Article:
Low b12 can cause a sensation of burning, muscle spasms, numbness, and tingling (neuropathy). These symptoms are usually noted as being resolved quickly with supplementation. I have personally experienced a worsening of symptoms with supplementation and have seen enough similar accounts to believe I’m not alone.
Chronically-low levels of b12 have caused an increase in receptor density. If symptoms of burning and/or spasming are present, and increased availability of b12 (and the resultant neurotransmitters) might cause an increase in signaling capability within the nervous system—resulting in an increased perception of those symptoms.
Below are some related articles I’ve found to help support this theory, even if only indirectly.
Effects of perinatal vitamin B6 deficiency on dopaminergic neurochemistry.
TL;DR: Mixed support from B6 testing on animals
The administration of vitamin B6 to deprived animals did not raise the level of D-2 receptor binding during the period of observation. Scatchard plots indicated that the differences in binding were due to changes in receptor number and not in KD
Iron Receptor Protein Density Decreases Following Deficient Levels
TL;DR: Neurotransmitter receptors may be particularly subject to nutritional state
These results support the concept that D2 receptor gene expression is not significantly changed by iron deficiency, whereas dopamine receptor trafficking is affected and is likely related to known dopamine system alterations in iron deficiency.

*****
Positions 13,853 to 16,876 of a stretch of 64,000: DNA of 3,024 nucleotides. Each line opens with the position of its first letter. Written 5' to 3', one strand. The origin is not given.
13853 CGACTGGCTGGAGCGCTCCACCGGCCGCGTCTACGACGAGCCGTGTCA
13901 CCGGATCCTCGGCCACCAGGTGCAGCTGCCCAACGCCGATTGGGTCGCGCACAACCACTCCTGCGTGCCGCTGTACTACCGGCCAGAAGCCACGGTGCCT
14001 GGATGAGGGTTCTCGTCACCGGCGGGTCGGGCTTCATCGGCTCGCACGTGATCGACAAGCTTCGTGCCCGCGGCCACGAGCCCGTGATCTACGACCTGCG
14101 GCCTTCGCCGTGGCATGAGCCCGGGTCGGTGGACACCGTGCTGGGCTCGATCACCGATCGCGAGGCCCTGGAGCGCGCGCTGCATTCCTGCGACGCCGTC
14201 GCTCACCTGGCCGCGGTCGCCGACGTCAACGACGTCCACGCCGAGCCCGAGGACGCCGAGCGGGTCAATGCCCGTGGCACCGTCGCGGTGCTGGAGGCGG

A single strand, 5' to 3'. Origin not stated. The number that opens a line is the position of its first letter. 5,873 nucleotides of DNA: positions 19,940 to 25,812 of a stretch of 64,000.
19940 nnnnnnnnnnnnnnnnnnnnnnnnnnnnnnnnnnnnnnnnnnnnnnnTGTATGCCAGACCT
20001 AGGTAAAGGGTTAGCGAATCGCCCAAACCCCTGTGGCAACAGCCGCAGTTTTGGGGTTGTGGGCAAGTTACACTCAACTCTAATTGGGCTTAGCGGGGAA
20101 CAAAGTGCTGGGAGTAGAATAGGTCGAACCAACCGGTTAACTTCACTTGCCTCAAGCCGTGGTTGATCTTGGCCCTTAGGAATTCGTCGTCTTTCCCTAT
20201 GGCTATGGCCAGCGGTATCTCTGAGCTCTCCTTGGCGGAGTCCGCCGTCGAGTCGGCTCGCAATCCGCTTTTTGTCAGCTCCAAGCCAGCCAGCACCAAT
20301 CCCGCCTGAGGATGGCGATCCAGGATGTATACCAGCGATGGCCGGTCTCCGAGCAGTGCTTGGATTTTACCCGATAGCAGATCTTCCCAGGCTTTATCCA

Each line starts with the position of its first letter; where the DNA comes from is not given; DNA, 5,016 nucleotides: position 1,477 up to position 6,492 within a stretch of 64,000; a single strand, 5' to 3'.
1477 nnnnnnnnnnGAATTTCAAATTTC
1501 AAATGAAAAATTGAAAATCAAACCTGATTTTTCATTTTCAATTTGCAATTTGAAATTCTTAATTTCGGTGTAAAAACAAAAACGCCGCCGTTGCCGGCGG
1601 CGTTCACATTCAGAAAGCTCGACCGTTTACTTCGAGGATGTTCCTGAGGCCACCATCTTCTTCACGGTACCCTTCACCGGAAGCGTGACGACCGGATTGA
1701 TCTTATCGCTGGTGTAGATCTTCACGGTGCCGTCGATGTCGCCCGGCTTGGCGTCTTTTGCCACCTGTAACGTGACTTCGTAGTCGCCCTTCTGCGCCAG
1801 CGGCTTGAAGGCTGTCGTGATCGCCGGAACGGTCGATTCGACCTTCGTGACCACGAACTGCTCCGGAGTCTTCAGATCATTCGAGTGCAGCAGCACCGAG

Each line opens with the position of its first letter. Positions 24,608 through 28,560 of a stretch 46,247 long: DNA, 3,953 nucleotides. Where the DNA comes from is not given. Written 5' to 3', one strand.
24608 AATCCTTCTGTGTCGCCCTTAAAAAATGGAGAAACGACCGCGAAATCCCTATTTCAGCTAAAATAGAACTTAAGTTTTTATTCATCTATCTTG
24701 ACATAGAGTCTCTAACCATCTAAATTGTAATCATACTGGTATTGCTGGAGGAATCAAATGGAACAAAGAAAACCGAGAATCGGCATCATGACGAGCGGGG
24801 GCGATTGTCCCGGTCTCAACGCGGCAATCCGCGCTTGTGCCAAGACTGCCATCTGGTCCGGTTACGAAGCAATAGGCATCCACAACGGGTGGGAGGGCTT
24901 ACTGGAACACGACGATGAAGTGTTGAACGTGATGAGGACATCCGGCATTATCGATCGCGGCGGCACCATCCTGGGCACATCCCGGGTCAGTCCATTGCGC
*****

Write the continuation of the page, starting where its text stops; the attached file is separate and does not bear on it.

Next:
Iron deficiency decreases dopamine D1 and D2 receptors in rat brain.
TL;DR: Iron deficiency decreases dopamine D-1 and D-2 receptors in rat brain
The loss of iron in the striatum due to dietary ID was significantly correlated with the decrease in D(2) receptor density; however, this relationship was not apparent in other brain regions
These experiments thus demonstrate abnormal dopamine receptor density and functioning in several brain regions that are related to brain regional iron loss. Importantly, the impact of ID on dopamine was more pronounced in males than females, demonstrating sex-related different sensitivities to nutrient deprivation.
Behavioral alterations are associated with vitamin B12 deficiency in the transcobalamin receptor/CD320 KO mouse
TL;DR: B12 insufficiency affects postsynaptic—but maybe not presynaptic—physiology.